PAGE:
Nicky Wire on the Manics' "Past, Present and Future" tour
|Birth name||Nicholas Allen Jones|
|Also known as||Nicky Wire|
|Born||January 20, 1969|
|Years active||1989–present (Manic Street Preachers)
|Fender Jazz Bass
Born Nicholas Allen Jones on January 20, 1969 in Blackwood, Wales, he attended Oakdale Comprehensive School with James Dean Bradfield, Sean Moore and Richey James Edwards. He excelled at football, was captain of the Welsh national schoolboys' team aged 14 and was offered a trial at Arsenal Football Club. Nothing became of this because of his back and knee problems. He took A-levels in politics and law. He later attended the University of Wales Swansea, starting his course a year after Richey. He graduated with a Lower Second-Class Honours degree in Political History.
He was originally the band's rhythm guitarist, but changed to playing bass guitar after original bassist, Flicker, left the band. He co-wrote the band's lyrics with Richey Edwards between 1989 and 1995, taking over sole responsibility following Edwards' disappearance. Some of Edwards' lyrics were used on 1996's Everything Must Go album, making 1998's This Is My Truth Tell Me Yours the first album with lyrics by Wire alone. He chose the pseudonym Wire because of his "wirey frame" (he is 6'3).
Wire usually plays Gibson Thunderbird, Rickenbacker, Fender Jazz and most recently Italia Maranello basses, one of which is a custom made acoustic model made by request for the band's 2007 acoustic sessions. He often dons a dress or a skirt for the Manics' gigs although he has curtailed his flamboyance somewhat since Richey Edwards' disappearance. His cross-dressing dates back to his teens, when he would go to local pubs in Blackwood wearing a dress; he has however been keen to emphasize that he is not a transvestite. He puts his attraction to glam and women's clothes at least in part down to his very close relationship to his mother.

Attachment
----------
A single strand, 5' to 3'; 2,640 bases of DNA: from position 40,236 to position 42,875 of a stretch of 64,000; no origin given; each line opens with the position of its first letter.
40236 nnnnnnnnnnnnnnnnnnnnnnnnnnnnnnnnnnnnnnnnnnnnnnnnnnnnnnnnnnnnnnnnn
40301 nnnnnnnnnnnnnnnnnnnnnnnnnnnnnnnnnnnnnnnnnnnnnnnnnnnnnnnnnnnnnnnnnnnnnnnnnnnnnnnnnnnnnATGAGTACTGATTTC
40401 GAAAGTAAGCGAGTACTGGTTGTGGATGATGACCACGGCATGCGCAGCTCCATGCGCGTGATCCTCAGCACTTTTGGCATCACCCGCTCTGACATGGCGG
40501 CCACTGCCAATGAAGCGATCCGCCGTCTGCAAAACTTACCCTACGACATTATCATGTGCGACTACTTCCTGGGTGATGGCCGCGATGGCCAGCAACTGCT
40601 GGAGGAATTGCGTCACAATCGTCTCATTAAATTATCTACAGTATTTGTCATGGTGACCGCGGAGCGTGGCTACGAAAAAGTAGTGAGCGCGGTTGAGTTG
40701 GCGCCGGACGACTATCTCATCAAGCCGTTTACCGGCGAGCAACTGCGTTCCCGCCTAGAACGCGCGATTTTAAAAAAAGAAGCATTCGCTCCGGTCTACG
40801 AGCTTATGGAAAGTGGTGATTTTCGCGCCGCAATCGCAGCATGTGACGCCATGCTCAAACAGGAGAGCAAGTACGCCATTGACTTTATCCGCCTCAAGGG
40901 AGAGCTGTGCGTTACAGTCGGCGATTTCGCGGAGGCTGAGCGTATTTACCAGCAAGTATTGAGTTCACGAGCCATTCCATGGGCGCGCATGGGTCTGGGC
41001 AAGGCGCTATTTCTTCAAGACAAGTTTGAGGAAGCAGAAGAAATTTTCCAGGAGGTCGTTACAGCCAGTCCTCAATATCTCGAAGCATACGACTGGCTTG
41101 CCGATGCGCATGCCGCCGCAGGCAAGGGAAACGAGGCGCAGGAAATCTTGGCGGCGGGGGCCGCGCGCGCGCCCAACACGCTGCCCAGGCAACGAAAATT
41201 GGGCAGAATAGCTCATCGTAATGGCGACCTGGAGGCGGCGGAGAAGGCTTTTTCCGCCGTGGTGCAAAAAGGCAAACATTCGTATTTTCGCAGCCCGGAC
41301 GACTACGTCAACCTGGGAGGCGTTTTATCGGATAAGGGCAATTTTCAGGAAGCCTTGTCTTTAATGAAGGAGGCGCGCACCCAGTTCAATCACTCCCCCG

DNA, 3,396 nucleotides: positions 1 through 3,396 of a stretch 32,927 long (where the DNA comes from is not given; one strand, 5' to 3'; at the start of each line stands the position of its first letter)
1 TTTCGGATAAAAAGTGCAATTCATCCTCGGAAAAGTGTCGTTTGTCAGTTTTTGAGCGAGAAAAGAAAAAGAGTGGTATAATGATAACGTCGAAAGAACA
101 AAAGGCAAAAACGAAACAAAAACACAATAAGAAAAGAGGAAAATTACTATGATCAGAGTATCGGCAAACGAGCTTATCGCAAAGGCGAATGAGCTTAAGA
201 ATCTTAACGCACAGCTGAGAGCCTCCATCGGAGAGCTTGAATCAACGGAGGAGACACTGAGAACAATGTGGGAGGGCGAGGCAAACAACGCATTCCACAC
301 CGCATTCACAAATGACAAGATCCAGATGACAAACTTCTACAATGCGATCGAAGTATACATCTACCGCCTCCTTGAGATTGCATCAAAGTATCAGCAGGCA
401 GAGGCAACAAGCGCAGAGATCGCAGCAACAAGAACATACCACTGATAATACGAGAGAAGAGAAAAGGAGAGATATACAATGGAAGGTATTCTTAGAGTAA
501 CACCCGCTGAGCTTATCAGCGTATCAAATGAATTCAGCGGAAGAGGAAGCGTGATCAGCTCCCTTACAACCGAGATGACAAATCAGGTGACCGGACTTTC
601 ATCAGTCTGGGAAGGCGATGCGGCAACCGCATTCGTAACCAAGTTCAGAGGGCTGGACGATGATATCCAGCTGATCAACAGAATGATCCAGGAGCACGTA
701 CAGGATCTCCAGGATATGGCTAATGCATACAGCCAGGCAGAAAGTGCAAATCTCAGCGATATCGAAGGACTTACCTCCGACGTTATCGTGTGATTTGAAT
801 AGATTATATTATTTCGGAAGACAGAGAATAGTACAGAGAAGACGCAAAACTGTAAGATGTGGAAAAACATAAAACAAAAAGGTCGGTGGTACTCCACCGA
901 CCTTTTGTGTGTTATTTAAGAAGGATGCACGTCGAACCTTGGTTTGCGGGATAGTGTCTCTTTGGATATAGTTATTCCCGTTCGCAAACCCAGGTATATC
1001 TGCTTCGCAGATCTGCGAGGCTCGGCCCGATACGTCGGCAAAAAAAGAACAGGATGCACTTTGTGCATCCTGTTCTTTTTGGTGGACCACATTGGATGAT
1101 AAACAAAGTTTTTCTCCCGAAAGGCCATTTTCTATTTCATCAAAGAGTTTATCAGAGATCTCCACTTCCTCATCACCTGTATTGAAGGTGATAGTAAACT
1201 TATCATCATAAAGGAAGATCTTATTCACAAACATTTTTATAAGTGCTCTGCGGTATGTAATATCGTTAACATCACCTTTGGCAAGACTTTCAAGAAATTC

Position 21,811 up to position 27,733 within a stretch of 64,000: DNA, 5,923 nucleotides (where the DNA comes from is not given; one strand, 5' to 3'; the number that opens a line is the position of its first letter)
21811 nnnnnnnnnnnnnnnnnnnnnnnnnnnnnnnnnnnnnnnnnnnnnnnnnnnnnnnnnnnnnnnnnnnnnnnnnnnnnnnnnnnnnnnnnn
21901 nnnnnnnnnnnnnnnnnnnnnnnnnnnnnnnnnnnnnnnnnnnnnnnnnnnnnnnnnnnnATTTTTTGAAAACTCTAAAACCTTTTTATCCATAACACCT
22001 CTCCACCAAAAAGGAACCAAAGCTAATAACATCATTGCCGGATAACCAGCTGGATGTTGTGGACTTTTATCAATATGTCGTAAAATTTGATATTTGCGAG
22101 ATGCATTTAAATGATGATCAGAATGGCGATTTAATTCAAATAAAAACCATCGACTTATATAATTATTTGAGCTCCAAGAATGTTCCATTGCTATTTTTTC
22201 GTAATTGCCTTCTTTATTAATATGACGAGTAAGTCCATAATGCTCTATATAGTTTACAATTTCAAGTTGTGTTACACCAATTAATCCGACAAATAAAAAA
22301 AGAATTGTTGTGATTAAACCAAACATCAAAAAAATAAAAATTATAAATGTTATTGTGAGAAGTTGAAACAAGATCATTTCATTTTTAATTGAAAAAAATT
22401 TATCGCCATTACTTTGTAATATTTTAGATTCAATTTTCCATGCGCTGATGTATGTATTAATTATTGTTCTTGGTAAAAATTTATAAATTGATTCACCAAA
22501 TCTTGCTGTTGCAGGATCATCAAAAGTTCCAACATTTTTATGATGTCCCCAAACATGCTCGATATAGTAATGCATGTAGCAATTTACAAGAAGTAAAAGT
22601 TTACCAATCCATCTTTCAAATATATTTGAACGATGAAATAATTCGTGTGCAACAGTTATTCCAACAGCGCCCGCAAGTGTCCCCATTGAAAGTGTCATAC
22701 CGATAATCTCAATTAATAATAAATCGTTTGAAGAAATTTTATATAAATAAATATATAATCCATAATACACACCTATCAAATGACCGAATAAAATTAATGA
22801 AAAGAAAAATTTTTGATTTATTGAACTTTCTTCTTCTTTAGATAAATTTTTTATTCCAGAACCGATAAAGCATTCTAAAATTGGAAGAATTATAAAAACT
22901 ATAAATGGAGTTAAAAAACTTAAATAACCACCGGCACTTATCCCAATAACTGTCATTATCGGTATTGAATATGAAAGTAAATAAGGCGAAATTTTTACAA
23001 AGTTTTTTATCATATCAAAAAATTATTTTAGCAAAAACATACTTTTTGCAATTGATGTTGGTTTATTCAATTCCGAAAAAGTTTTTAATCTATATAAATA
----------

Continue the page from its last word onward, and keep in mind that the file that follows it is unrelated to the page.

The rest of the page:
He is famous for his outspoken attitude and has been known to cause controversy in the press. He once stated during a gig, "In this season of goodwill, let’s pray that Michael Stipe goes the same way as Freddie Mercury pretty soon." However, it has since been said that the remark was misinterpreted and that it "didn't come out the way I wanted it to." Wire has stated that the band has taken "inspiration from Queen," Mercury's band, as well as being noted fans of R.E.M.'s earlier albums.
Wire follows the Welsh rugby union team and its regions. He is also a fan of Warrington Wolves rugby league team, who are nicknamed Wire, as well as being a supporter of Tottenham Hotspur FC in football, for whom he turned down an offer for a trial with as a teenager.""
On Christmas Day 2005, the Manics posted a solo track by Wire called "I Killed the Zeitgeist", available to download for one day. A Nicky Wire solo album was released on 25 September 2006. In early May, the rumoured first single entitled "Break My Heart Slowly" from his début solo album premièred on 6music with Phill Jupitus.
Wire played an intimate solo gig at the Hay Festival on June 5, 2006. The set list consisted of material from his forthcoming album. Also included was a short acoustic rendition of "Condemned to Rock 'N' Roll" from the Manic Street Preachers' début album Generation Terrorists. It was mentioned after the gig that a solo tour was being considered. On the following day, Wire released the free track "Daydreamer Eyes" on his new web site. His début solo album, entitled I Killed the Zeitgeist was released on September 25, with a single - "Break My Heart Slowly" — released on September 18. He released his first single "The Shining Path" as an exclusive iTunes only download on July 17.
He married his childhood sweetheart, Rachel, on 25 September 1993. He missed the band's appearance on Top of the Pops because of the honeymoon and was replaced on the day by a suitably tall Manics roadie wearing a Mickey Mouse mask. He lives in the Newport suburb of Allt-yr-yn with Rachel, their daughter, Clara Enola, who was born in 2002, their son Stanley McCarthey, who was born in 2007 and their dog, Molly. He doesn't live up to the typical rock and roll image and until recently still lived in an end of terrace house\\ in the village of Wattsville, near Blackwood. Although he was annoyed when a British tabloid revealed that he lived there, printing a picture of his house with the number clearly visible, he later paid public tribute to his home in the title of the track "Wattsville Blues," on the Manics' Know Your Enemy album.